Just a few weeks ago, things seemed to be looking pretty good for Bill 11—the Attracting Investment and Creating Jobs Act, 2012 ("Path looks clear for the Southwestern Ontario Development Fund", May 2).
It had made it through committee with the addition of some amendments from the NDP (which they were proud of—London-Fanshawe MPP Teresa Armstrong called it "the first government bill in a generation that has been substantially rewritten in committee"). The governing Liberals and NDP had reached an agreement—or so it seemed—to pass the budget, and that appeared to leave plenty of time for third reading of Bill 11 before the summer adjournment.
It didn't work out that way. The budget ended up going down to the wire and was only passed on Wednesday. Third reading debate on Bill 11 began on May 2 and continued on May 10, but didn't resume until June 11. And then time ran out.
So, for now, there is still no Southwestern Ontario Development Fund, and it's unlikely that any funds will flow in 2012, even if the bill makes it through the legislature in the fall. A corporation would still need to be created to administer the fund and its board of directors appointed, along with an advisory committee—all before funds could be disbursed. The structure and criteria for the fund still need to be determined as well.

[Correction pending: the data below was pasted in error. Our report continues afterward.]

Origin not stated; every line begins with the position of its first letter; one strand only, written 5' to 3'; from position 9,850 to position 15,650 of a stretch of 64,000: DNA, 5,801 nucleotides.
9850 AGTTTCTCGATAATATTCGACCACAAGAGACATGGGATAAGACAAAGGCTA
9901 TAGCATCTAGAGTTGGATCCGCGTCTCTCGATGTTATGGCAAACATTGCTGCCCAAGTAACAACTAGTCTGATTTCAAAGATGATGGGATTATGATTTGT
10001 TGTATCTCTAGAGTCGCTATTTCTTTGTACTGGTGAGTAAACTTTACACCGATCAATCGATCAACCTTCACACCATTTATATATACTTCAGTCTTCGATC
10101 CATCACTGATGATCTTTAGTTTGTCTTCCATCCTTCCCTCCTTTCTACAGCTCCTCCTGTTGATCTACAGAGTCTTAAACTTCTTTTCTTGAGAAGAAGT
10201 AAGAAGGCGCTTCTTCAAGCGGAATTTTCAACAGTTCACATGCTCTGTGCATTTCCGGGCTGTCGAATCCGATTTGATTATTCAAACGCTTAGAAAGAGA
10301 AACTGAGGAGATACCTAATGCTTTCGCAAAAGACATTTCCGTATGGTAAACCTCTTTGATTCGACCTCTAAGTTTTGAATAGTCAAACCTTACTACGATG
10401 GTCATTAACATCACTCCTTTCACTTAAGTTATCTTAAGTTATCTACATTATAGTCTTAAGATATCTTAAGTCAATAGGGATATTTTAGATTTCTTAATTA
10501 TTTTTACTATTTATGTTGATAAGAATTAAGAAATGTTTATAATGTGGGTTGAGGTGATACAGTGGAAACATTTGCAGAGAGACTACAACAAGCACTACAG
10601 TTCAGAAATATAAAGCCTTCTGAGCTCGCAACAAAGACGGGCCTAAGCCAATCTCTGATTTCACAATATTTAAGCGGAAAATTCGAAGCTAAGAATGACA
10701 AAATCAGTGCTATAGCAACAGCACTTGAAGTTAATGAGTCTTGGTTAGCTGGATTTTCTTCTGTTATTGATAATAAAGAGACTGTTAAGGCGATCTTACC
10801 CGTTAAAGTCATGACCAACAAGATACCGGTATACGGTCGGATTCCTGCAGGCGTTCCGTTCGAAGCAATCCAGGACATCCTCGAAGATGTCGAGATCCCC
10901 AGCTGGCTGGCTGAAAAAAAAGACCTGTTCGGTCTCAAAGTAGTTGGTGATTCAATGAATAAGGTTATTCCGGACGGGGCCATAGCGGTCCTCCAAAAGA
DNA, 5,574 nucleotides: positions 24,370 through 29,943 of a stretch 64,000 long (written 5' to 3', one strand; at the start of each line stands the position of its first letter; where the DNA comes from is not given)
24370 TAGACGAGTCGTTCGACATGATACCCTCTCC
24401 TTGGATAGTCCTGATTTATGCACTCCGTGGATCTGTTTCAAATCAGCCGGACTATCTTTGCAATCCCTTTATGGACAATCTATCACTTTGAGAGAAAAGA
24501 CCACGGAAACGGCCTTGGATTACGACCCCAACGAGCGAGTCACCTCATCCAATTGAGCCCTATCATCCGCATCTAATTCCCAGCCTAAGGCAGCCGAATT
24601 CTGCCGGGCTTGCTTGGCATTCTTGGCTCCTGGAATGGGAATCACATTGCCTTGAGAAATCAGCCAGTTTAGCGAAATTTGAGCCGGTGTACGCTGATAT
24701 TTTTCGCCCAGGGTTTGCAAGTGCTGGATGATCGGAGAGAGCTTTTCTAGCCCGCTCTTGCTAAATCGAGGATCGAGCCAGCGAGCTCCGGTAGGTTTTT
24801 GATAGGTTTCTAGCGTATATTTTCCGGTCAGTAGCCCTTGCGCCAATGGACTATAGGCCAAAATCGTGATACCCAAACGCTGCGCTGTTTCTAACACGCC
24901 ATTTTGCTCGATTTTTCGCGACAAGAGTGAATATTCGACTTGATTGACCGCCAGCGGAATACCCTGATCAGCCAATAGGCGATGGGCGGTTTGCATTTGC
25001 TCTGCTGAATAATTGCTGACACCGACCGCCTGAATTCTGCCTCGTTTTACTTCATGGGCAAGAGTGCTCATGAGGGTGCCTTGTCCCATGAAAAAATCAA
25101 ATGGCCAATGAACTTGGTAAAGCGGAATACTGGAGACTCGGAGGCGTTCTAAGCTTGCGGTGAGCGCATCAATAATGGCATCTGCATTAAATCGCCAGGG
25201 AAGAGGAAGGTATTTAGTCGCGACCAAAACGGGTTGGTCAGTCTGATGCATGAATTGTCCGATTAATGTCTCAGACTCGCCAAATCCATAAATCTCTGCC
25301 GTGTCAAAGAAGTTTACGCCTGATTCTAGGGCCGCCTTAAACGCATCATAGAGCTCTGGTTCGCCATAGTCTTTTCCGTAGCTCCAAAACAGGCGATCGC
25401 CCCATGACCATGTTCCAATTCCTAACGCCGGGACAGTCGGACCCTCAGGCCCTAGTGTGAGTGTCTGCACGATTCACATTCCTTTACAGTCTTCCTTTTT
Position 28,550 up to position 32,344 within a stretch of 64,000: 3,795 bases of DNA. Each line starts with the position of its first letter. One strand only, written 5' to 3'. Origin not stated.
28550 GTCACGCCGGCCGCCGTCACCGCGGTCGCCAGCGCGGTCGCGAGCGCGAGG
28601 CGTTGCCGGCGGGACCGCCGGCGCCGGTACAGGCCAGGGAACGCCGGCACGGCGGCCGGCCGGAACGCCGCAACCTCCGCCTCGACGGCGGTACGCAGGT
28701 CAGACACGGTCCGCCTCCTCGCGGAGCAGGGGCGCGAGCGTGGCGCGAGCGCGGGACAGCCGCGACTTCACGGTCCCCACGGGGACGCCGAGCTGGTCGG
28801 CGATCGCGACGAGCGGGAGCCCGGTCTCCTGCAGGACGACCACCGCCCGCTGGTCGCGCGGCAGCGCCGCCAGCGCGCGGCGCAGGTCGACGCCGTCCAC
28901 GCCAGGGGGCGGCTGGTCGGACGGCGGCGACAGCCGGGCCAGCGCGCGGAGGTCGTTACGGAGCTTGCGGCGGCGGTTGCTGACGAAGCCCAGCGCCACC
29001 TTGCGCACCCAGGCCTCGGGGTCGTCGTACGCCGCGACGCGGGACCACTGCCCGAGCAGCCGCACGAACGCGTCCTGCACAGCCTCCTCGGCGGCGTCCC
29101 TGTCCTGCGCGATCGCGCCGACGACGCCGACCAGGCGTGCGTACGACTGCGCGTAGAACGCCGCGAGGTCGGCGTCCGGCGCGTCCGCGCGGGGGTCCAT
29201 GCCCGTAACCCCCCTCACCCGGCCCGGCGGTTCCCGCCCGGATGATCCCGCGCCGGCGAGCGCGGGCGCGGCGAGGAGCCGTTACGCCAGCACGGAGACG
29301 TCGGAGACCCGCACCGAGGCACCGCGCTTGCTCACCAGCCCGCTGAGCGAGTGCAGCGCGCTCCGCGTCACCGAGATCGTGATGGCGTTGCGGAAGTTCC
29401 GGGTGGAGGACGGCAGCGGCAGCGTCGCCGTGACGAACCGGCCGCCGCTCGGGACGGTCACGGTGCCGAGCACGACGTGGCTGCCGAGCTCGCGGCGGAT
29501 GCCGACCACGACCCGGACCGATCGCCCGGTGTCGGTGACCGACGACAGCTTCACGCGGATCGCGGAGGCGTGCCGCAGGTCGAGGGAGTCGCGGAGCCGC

Since the bill never passed, we never got to the contentious issue of the geographic boundaries of the fund. You may have seen boundaries reported in several news stories, but those reports were inaccurate. The boundaries were to be part of the regulations, not the bill, and we never got that far.
The government's estimates for the current fiscal year—tabled two months ago—only included payments of $4 million for the proposed $20 million-a-year fund. Apparently, they never expected to be paying out a lot of cash under the SWODF program this year.
In third reading debate, the bill had the support of the Liberals and NDP. The official opposition PCs were opposed, with critic Monte McNaughton (also my MPP) saying it would be spending money the government didn't have and calling the regional development funds "corporate welfare."
Back to it in the fall ...